Any incident or pattern of incidents of controlling, coercive, threatening behaviour, violence or abuse between those aged 16 or over who are, or have been, intimate partners or family members regardless of gender or sexuality. The abuse can encompass, but is not limited to:
According to the NSPCC, young people aged 16 – 24 are the most at risk group to experiencing abuse from a partner and 1 in 5 teenagers have been physically abused by their boyfriends or girlfriends
At Stretford High, we are committed to safeguarding all people within our school community.
If you are concerned about domestic abuse contact the police or follow this link for more info.
Our school is part of a project, which is run between Trafford Local Authority, schools and Greater Manchester Police. The project called Operation Encompass, has been designed to provide early reporting of any domestic abuse incidents that occur outside school, which might have an impact on a child in school. This is communicated through a secure email to school following an incident.
The project ensures that at least one member of the school staff, known as the Key Adult, is available to liaise with children’s services and the police and to use the information that has been shared, in confidence.
In this way, we aim to support each child who has been involved in, or witnessed, a domestic abuse incident.
The Key Adults at Stretford High School are Miss L Murton and Miss G Johnston.
If s/he receives an Encompass notification they will make sure that a person the child trusts is available to help – if the child needs this. Most of the time this support is silent; keeping a careful eye on him or her and making sure the child has a calm school day. The confidential information is ordinarily not shared with all staff, just an agreement on how to help, if needed.
All schools have a duty to share any information with other organisations if they feel a child is at risk of being hurt. The Key Adult may contact other organisations.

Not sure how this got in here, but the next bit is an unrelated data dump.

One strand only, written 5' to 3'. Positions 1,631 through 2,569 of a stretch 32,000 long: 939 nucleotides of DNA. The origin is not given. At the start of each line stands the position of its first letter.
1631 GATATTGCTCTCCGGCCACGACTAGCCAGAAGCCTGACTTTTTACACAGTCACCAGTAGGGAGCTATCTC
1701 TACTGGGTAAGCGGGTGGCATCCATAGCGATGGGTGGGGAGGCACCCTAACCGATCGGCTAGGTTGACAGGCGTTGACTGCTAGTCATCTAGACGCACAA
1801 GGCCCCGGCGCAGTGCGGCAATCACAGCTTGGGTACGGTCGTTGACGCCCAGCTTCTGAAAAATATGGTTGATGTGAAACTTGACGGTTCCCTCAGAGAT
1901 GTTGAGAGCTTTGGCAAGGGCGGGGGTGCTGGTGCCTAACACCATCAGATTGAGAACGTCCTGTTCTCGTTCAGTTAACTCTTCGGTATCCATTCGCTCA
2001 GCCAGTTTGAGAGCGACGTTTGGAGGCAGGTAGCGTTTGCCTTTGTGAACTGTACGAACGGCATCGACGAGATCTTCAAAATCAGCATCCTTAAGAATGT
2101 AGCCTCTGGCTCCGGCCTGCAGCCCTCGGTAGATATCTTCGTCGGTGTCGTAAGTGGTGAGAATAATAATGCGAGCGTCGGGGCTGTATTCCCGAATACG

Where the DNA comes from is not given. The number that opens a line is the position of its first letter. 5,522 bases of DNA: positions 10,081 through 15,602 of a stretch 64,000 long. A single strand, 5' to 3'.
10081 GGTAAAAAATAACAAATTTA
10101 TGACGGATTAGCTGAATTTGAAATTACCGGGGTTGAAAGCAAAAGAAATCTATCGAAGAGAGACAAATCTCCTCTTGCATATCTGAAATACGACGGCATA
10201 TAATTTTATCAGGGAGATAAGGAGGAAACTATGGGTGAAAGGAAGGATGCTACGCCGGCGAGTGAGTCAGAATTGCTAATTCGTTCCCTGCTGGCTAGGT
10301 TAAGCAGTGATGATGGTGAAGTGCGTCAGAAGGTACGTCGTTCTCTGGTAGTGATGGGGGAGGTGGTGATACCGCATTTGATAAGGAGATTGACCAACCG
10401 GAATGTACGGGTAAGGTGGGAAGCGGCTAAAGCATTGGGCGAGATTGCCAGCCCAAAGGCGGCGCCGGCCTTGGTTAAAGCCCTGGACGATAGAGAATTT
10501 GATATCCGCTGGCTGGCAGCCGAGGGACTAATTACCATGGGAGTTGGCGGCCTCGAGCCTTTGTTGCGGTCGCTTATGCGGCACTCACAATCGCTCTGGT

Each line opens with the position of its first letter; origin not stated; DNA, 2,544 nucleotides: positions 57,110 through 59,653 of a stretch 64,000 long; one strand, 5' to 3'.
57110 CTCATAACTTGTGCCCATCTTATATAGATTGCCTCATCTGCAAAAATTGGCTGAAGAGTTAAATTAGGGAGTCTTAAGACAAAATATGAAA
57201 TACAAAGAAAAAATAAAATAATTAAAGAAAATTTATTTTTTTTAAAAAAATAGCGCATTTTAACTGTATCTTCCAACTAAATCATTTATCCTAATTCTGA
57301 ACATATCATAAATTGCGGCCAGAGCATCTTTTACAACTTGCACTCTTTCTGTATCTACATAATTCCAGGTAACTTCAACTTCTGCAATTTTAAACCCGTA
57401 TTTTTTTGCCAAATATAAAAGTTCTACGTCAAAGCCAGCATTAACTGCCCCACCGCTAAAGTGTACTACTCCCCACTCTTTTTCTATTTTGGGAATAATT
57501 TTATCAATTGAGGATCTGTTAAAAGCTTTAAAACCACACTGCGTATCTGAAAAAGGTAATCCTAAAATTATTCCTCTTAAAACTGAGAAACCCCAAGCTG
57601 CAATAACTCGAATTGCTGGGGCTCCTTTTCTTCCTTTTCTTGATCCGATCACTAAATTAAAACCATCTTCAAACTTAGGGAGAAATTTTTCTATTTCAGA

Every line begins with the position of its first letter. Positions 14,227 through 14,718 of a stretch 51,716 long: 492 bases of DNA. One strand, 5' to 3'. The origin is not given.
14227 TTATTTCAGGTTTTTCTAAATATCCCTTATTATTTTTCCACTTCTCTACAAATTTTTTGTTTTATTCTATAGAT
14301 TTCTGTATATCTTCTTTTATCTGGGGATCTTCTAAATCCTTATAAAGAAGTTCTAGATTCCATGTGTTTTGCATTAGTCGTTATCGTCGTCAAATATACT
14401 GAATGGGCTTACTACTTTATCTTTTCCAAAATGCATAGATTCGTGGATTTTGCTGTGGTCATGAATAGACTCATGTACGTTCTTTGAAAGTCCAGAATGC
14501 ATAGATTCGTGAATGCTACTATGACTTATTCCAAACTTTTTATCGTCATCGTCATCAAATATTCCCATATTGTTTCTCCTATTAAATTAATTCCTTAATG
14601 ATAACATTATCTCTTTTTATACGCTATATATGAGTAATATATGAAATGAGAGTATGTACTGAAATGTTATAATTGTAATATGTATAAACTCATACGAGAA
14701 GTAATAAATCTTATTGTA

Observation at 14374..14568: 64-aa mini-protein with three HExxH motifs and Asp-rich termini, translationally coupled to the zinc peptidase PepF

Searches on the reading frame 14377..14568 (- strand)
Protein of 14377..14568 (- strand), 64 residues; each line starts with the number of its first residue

The sharing of information from the police allows the school to be ready to help your child straight away, and it means that parents are aware that the Key Adult knows that something has happened. Parents can come and talk to our Key Adult. The Key Adult can point you towards other people that can help.
Our aim is to support children and their families.
LGBT (Lesbian, Gay, Bisexual, Transgender)
The terms lesbian, gay and bisexual describe some people’s ‘sexual orientation’. Sexual orientation is a person’s emotional, romantic and/or sexual attraction to another person.
– Lesbian means a woman who has an emotional, romantic and/or sexual attraction towards women
– Gay means a man who has an emotional, romantic and/or sexual attraction towards men. It is also a generic term for lesbian and gay sexuality, and some women identify as gay rather than lesbian
– Bisexual (or bi) means a person who has an emotional, romantic and/or sexual attraction towards more than one gender
The term transgender describes some people’s ‘gender identity’. We are all assigned a sex at birth (male or female) but our gender identity is our internal sense of our gender. Our gender identity may, or may not, sit comfortably with the sex we are assigned at birth.
– Transgender is a word that describes people whose gender is not the same as, or does not sit
comfortably with, the sex they were assigned at birth
Exploring sexual orientation or gender identity is a normal part of growing up and should be a positive experience for all young people, including lesbian, gay, bisexual and trans young people. However, it isn’t always easy to know how best to support a young person as they begin to think about who they are nor obvious how to make sure they have everything they need to develop and flourish at school.
The impact of homophobia on LGBT young people can be devastating and Stretford High School is committed to supporting all young people and takes homophobic bullying very seriously.
For more information follow this link
Legislation on whether a pupil’s parent can be removed as a contact at the other parent or carers request states the following:
– It depends on whether the parent in question is the child’s biological parent, or whether they have parental responsibility.
– All parents have certain rights under education law, so if this is a biological parent, or if they have parental responsibility, school cannot remove them as a contact.
The DfE has guidance on this here: